Debut novelist Gerry O’Carroll has secured what could prove to be a very lucrative deal with Irish publisher Liberties Press. O’Carroll’s first novel The Gathering of Souls will be published in trade paperback this May in Ireland. As yet, only Irish publication rights have been secured with the hope that Liberties Press can reach a deal with a UK publisher at this year’s London Book Fair. The Irish publisher will be helped in those negotiations by Robert Kirby, director and agent at United Agents and literary agent for O’Carroll.
There are a number of things which make this deal unusual. Firstly, and strikingly, Liberties Press is primarily a publisher of general interest titles and its forays into literary works are more memoir than novel.
“Liberties Press welcomes submissions of new work on any subject by both new and established authors. We also aim to publish work that has been out of print for a long period and that we feel would be of interest to the reading public. Please note, however, that Liberties Press does not currently publish fiction, short stories or poetry.”
O’Carroll certainly does fit the Liberties Press brief for authors on their list as ‘a high profile figure’. He was a senior Irish detective for many years and worked on some of the country’s most notorious murder and gangland crime cases. Now retired, he writes an opinion column for one of Ireland’s national newspapers and is in popular demand on radio and television for his views and analysis on crime.
O’Carroll will not receive an author advance from Liberties Press for his novel, but instead, he will split the share of profits from the sale of his book with the publisher. His agent, Robert Kirby, will receive 15% of the author’s share of profits. This is also the first profit-share publishing deal Kirby has brokered. The deal with Liberties Press is strictly for book rights and O’Carroll retains all non-book rights including film and TV.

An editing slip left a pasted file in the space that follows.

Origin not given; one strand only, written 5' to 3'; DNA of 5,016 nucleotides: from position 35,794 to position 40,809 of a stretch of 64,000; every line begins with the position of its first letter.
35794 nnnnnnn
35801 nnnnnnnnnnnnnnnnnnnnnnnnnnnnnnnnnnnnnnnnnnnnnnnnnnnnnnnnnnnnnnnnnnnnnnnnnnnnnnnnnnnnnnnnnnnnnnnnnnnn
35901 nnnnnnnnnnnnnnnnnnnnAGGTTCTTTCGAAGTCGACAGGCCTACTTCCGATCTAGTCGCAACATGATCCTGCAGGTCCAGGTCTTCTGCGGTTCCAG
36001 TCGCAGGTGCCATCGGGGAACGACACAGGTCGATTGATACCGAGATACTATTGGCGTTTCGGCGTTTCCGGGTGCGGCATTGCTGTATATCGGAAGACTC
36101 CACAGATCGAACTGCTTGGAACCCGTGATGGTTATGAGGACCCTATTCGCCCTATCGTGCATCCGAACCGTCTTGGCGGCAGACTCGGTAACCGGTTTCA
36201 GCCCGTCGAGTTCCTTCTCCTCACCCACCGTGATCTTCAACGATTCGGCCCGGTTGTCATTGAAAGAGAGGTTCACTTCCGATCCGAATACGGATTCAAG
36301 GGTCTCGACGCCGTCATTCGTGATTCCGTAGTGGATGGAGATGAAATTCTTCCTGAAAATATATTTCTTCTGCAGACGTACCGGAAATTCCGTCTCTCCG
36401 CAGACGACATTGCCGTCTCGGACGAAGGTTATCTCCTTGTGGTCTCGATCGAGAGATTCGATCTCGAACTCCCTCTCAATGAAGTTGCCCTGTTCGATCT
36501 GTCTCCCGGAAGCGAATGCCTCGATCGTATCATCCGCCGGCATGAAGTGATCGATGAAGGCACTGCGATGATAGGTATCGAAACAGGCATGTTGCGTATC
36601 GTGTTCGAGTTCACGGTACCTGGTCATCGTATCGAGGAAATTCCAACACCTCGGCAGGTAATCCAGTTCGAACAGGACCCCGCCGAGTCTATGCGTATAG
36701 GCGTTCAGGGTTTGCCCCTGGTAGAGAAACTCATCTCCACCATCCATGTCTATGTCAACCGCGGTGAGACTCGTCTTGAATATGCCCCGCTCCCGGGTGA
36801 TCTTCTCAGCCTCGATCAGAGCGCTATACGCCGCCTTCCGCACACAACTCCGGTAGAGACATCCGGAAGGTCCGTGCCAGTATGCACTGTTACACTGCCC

The fact that O’Carroll is not receiving an advance is certainly not unusual, particularly in Ireland, where advances are often not only low, but at times nominal or nonexistent. Outside of publishers with an Irish presence like Penguin, Hachette and Transworld (Random House imprint), the Irish author has a difficult furrow to plough if they are to be successful with Ireland’s other independent publishers and small presses.
It is the fact that O’Carroll has held on to the Film and TV rights to his book which may make this deal highly lucrative for him, considering his first book, The Sheriff, a memoir of his days as a detective became an Irish bestseller when it was published three and a half years ago.
Things are certainly not great all round for Irish publishers. Just last week, Mercier Press, one of the country’s longest serving independent presses announced they were delaying many scheduled books due to be published this year and were not taking on any new contracts for 2010. Mercier Press has been particularly hit by the recent cuts in the Irish Arts Council’s grants.
I suspect we are going to see a steep growth in author solutions services in Ireland over the next couple of years and more deals like Gerry O’Carroll’s from new as well as established authors.